What exactly does it mean to steal code? That’s a question at the heart of video game company ZeniMax’s $2 billion lawsuit against Facebook—a suit serious enough that Mark Zuckerberg himself took the stand this week in his company’s defense.
The case revolves around Facebook’s $2 billion acquisition of virtual reality company Oculus in 2014. ZeniMax claims that Oculus CTO John Carmack, best known as the creator of the video game Doom, developed core parts of the Oculus Rift while employed at ZeniMax. Now ZeniMax tech is powering Facebook-owned Oculus’ products without permission, the plaintiffs say. Carmack, meanwhile, asserts that Oculus founder Palmer Luckey is the true creator of the Rift and that none of his ZeniMax work found its way into the final product. To decide who’s right, jurors will have to parse a question that’s at least as philosophical as it is technical.
“It’s an issue that goes back to some of the earliest code-copyrightability cases, when software still arrived as code in printed binders,” says Fred Jennings, a technology and intellectual property lawyer at Tor Ekeland, PC.
As a program grows in size and complexity, the number of ways to express an idea in code also grows.
Oculus claims that its products contain not one line of ZeniMax code. But software doesn’t need to copy code line for line in order to violate intellectual property law. In patent cases, for example, the code doesn’t even need to be similar. But ZeniMax isn’t claiming that Oculus infringed its patents—it’s claiming that the company infringed its copyrights. Still, Jennings says it’s possible to violate software copyrights without using the exact code found in the original program.
The issue is a thorny one. In some cases, it’s not unreasonable to assume that two programmers will write remarkably similar code to solve the same problem. After all, even though many programming languages provide multiple ways to accomplish a particular task, there is still a limited number of different possible ways to express an idea with code. There is an even smaller number of ways to accomplish those tasks efficiently. But as a program grows in size and complexity, the number of ways to express an idea in code also grows, creating opportunities for a programmer to essentially “paraphrase” ideas taken from another programmer’s work without actually doing anything substantially original.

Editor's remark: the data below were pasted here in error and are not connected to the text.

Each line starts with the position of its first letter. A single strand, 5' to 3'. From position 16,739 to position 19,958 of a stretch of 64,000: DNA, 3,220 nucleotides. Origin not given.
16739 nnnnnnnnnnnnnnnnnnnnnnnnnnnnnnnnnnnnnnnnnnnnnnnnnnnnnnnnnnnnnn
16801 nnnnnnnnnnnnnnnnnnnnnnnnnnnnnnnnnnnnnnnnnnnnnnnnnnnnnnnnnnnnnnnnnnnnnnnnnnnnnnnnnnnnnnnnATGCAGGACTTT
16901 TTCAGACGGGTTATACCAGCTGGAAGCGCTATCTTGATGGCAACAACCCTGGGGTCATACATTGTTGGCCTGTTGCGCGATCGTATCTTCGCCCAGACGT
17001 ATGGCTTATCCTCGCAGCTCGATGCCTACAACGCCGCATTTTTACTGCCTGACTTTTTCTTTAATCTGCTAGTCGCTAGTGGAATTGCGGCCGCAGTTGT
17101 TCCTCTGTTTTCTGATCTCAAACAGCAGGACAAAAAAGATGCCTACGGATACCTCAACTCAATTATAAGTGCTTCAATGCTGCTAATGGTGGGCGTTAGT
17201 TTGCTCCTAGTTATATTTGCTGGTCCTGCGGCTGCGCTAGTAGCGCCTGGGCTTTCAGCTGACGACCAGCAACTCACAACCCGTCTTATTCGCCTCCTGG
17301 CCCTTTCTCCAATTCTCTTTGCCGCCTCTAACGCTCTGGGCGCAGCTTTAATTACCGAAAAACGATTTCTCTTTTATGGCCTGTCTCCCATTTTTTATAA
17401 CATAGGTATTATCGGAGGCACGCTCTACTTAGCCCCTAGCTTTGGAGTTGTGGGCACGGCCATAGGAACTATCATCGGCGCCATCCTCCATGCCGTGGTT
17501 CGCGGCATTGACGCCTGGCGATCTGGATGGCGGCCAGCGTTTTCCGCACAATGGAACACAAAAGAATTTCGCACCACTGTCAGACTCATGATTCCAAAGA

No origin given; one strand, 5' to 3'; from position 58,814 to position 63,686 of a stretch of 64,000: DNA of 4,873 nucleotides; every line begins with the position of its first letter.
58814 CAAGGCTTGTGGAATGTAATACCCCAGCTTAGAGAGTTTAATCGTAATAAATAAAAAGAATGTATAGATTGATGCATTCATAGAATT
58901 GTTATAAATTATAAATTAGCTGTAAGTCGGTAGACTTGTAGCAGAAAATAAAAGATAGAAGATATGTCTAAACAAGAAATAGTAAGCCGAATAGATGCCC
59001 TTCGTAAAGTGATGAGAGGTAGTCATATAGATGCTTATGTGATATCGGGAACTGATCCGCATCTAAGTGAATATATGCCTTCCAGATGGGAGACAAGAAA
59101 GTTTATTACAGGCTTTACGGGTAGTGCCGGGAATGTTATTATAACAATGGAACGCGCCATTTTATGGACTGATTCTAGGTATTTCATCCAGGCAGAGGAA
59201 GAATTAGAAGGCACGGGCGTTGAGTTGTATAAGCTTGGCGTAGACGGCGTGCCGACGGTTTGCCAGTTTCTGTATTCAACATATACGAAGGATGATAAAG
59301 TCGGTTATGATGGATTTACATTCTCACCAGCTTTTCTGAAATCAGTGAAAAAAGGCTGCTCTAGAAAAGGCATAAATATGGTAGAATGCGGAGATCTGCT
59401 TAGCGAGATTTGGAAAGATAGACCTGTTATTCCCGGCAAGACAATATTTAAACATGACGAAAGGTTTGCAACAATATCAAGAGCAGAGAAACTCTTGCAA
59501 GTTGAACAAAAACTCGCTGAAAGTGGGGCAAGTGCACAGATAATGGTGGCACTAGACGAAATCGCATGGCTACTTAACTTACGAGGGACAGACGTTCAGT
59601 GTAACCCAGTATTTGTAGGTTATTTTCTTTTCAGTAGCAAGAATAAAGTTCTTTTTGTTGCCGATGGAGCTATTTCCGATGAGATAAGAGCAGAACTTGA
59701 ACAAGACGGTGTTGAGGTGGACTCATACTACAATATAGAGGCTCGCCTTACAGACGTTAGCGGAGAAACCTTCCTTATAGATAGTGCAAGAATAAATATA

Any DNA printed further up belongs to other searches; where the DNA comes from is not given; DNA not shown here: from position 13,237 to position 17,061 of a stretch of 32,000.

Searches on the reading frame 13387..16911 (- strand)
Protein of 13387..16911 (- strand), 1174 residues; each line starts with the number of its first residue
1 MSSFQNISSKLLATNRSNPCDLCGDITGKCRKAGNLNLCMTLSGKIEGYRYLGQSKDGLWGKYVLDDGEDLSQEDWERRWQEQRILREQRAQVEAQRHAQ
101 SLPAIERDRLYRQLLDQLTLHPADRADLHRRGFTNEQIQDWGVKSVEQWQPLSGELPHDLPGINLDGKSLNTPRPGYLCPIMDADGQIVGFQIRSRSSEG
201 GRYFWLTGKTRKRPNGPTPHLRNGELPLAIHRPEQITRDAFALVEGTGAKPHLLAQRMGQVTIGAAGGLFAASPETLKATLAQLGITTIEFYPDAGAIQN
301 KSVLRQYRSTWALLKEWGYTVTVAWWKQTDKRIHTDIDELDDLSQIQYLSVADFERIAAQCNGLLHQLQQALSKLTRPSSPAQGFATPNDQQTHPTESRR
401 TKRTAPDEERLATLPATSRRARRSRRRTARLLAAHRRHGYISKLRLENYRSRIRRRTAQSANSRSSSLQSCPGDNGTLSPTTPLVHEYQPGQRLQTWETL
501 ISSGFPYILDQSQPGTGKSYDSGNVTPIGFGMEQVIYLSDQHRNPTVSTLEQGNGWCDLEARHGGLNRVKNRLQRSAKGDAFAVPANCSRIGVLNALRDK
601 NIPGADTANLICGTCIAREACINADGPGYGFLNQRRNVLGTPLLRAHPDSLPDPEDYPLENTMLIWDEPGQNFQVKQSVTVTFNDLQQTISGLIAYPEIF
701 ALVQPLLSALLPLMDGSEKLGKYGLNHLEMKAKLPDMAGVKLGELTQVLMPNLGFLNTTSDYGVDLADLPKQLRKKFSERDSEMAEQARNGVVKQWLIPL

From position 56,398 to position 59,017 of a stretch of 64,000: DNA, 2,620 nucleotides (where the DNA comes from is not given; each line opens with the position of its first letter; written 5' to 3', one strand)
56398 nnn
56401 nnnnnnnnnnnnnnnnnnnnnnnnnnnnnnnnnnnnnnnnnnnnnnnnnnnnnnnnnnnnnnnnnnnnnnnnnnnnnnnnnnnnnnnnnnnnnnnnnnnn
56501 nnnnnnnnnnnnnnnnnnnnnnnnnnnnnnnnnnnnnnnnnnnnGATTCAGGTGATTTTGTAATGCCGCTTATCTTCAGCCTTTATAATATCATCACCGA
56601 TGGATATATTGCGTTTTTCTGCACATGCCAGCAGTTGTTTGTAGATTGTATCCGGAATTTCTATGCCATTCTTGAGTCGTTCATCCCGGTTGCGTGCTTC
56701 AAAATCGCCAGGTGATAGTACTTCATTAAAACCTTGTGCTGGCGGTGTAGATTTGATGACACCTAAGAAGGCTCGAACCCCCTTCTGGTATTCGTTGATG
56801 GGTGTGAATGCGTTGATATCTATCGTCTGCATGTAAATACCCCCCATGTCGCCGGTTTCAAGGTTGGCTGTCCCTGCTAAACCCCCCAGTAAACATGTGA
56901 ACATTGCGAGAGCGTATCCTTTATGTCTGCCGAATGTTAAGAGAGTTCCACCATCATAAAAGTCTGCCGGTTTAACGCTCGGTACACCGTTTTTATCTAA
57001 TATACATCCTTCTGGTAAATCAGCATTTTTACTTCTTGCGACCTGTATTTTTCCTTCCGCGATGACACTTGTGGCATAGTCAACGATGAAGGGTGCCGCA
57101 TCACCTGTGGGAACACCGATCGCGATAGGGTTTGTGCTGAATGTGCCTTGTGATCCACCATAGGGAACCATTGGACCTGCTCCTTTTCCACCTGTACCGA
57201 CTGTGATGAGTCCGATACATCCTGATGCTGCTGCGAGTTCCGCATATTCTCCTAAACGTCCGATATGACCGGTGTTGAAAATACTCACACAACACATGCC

Despite the complexity of the issue, courts have a well established procedure for determining the similarities between two bodies of code. The Abstraction-Filtration-Comparison test goes back 25 years to the decisive Computer Associates Int. Inc. v. Altai Inc. case of 1992.
The first stage of the test differentiates between the idea of a piece of software and the expression of that software. For example, the idea behind a particular piece of software might be tracking the position of your head based on data from an accelerometer embedded in a pair of VR goggles. The expression would be the code itself that address that idea.
The second step is to filter out the parts of the code that aren’t subject to copyright. That includes chunks of code that are too universal to be copyrighted and code in the public domain.
Then the court compares what’s left. But remember, even here the remaining code doesn’t have to be copied line for line. For example, a court decided that Google had illegally copied portions of Oracle’s Java programming language in the creation of the Android operating system, even though Google wrote all of its own code from scratch.
Many other factors are at play here. For example, if ZeniMax can prove that Carmack worked on Oculus software while still employed at ZeniMax, that could mean that ZeniMax owns that work, even if it is substantially different from code previously owned by ZeniMax. And much more about the case remains hidden from public prying. “As is common in cases involving trade secrets claims, many docket entries in the ZeniMax case are sealed, so outside parties aren’t able to see them,” Jennings says. “It’s very hard to say, without guessing, what details those filings might contain, and how they might bear on the copyright issues.”
Jurors won’t have to guess. But they will have to think very hard about what innovation and originality mean at a time when copying a billion-dollar idea is as simple as cut-and-paste.